Stroke destroys two million brain cells every minute so TIME IS BRAIN. If you suspect that someone is having a stroke call 999 immediately. Read why you need to Act F.A.S.T. when someone is having a stroke. When stroke strikes, act F.A.S.T. The F.A.S.T. acronym was created as a helper for people to remember the main warning signs of stroke so that they ca n act immediately in the case of a stroke by dialling 999. F.A.S.T. stands for: F – Face – has their face fallen on one side?  Can they smile? A – Arms – Can they raise both arms and keep them there? S – Speech – is their speech slurred? T –Time to call 999 if you spot any single one of these signs. F.A.S.T.  can help you to rapidly recognise when a stroke is taking place and then act quickly to get medical treatment and prevent serious damage. The Irish Heart Foundation’s F.A.S.T. campaign In May 2010, the IHF launched a 4-year TV and radio advertising F.A.S.T. campaign. This campaign is being mounted to tackle the frightening lack of public awareness about stroke symptoms in Ireland. In 2009, IHF research showed that less than 50% of Irish adults would ring 999 if they thought they were having a stroke. The hard hitting images in the TV ad show how quickly a stroke can affect a person. The average stroke destroys roughly two million brain cells every minute. So, the quicker a person gets into hospital after a stroke, the more of their brain can be saved. Stroke Action is grateful to the UK Department of Health for giving us permission to use their FAST advertising materials. These ads have been very successful at raising awareness in the UK, resulting in a 55% increase in stroke-related emergency calls. The Stroke Action’s F.A.S.T. campaign won an Irish Healthcare Award 2010 for the Best Patient Education Project non-Pharmaceutical, a Biomnis Healthcare Innovation Award 2011 and a MSD Crystal Clear Health Literacy Award 2011....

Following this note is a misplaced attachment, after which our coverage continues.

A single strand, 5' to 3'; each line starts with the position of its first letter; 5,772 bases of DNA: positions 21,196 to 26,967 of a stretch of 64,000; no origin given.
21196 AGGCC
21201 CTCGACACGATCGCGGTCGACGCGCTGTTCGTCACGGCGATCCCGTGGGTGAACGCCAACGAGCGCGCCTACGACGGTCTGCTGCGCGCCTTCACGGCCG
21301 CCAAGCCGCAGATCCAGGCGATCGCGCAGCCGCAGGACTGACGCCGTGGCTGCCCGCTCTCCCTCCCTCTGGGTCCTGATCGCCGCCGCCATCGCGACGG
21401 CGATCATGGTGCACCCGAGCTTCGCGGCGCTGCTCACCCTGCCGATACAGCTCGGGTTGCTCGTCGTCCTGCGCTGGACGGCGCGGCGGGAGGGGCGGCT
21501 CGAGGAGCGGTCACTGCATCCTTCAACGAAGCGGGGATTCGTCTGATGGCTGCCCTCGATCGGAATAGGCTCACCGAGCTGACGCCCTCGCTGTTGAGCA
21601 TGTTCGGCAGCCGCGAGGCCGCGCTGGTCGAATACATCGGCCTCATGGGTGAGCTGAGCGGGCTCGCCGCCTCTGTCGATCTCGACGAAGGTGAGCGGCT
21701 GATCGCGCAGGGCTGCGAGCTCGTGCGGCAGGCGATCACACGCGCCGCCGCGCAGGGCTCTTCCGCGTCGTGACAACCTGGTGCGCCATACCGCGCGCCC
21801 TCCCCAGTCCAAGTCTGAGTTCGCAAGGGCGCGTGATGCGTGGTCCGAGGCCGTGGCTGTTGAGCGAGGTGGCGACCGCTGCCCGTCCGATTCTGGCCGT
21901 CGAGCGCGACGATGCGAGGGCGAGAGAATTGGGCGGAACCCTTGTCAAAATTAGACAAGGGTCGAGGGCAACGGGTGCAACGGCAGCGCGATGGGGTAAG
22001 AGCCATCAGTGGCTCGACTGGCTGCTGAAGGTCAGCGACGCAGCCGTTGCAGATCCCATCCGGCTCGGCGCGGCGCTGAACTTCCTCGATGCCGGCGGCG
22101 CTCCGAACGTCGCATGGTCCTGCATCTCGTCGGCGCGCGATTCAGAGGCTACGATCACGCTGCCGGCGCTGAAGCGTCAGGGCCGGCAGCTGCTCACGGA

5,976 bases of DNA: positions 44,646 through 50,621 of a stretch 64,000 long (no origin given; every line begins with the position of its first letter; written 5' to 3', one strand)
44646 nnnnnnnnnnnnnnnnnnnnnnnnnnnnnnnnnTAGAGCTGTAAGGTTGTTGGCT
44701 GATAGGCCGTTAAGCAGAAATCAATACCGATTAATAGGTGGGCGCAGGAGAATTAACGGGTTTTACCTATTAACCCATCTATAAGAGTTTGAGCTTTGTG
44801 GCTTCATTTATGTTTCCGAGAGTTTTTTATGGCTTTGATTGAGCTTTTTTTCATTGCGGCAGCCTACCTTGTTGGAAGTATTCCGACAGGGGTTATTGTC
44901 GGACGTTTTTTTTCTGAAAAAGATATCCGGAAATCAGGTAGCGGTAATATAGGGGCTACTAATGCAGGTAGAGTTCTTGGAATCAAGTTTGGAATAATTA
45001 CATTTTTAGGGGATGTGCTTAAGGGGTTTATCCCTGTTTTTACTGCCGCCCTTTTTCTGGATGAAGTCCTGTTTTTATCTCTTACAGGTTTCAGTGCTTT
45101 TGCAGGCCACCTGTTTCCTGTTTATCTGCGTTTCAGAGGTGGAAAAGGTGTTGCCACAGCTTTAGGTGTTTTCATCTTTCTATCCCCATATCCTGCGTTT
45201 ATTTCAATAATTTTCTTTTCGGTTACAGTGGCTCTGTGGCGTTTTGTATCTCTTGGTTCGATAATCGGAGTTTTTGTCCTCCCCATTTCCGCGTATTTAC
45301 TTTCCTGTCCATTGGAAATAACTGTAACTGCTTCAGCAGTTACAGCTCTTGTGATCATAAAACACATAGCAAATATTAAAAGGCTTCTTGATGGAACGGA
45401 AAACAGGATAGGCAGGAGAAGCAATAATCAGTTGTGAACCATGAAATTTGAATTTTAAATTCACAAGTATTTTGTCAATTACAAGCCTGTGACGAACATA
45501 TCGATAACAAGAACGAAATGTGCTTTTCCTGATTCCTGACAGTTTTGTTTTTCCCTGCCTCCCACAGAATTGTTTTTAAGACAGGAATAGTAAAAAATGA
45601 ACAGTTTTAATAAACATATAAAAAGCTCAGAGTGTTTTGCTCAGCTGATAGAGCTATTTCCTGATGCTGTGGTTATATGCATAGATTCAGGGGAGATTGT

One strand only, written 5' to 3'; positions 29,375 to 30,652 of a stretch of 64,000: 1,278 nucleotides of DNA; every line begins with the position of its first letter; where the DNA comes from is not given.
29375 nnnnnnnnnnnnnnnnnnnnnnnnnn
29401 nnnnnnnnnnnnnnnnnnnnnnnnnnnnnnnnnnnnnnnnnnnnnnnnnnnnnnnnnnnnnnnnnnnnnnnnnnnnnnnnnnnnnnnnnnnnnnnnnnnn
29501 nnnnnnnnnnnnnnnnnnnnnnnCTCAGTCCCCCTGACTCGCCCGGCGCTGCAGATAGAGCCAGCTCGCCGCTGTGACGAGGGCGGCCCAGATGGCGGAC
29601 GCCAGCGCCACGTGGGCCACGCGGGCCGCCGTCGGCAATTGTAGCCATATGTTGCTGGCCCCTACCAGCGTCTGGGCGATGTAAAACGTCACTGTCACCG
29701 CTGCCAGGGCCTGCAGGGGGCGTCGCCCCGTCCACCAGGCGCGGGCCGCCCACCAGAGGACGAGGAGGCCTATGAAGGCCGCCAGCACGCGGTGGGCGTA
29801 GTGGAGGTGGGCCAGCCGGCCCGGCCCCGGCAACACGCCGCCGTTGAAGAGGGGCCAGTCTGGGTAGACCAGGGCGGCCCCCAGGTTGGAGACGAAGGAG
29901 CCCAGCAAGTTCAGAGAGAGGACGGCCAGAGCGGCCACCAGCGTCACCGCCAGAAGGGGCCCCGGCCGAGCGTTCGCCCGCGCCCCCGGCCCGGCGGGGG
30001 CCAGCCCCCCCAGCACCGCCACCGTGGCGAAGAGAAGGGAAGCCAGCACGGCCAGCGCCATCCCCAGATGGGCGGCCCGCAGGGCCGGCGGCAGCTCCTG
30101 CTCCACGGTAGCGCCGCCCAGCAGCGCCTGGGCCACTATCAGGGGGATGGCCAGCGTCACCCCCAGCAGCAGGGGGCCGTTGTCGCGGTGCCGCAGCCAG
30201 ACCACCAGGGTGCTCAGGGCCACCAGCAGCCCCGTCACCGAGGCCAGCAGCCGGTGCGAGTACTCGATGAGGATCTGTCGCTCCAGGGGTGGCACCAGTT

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Citizen CPR

Posted by on Jan 24, 2013 in Test | 0 comments

Citizen CPR (Cardiopulmonary Resuscitation) The Pre Hospital Emergency Care Council, in an effort to encourage bystander CPR or CPR by untrained persons, where a person had collapsed, ran a Television Advertising campaign to promote Citizen CPR. Please see below.   If an adult has suddenly collapsed, is not breathing normally and is unresponsive, they maybe in Cardiac Arrest. There is no time to lose. Even if you are untrained your actions can help. There are two simple actions that you can do to help save their life. Call 999 Push hard and fast in the centre of their chest about 100 – 120 times per minute until the ambulance service arrives. http://www.citizencpr.ie/ Vinnie Jones Hands-only CPR training film The British Heart Fountation teamed up with Vinnie Jones to help thousands of people across the UK survive a cardiac arrest. Now the result has ‘gone viral’, with 2 million people watching Vinnie’s training film online. The film features Vinnie Jones explaining how to give Hands-only CPR to the beat of the Bee Gees’ Stayin’ Alive. It’s backed up by a shorter TV ad and has prompted thousands of people to download alife-saving mobile app and buy limited-edition t-shirts. We already know of at least 25 people who have remembered the campaign and acted on it. When one patient arrived in hospital, the doctor took one look and said, “You’ve been Vinnie’d.”...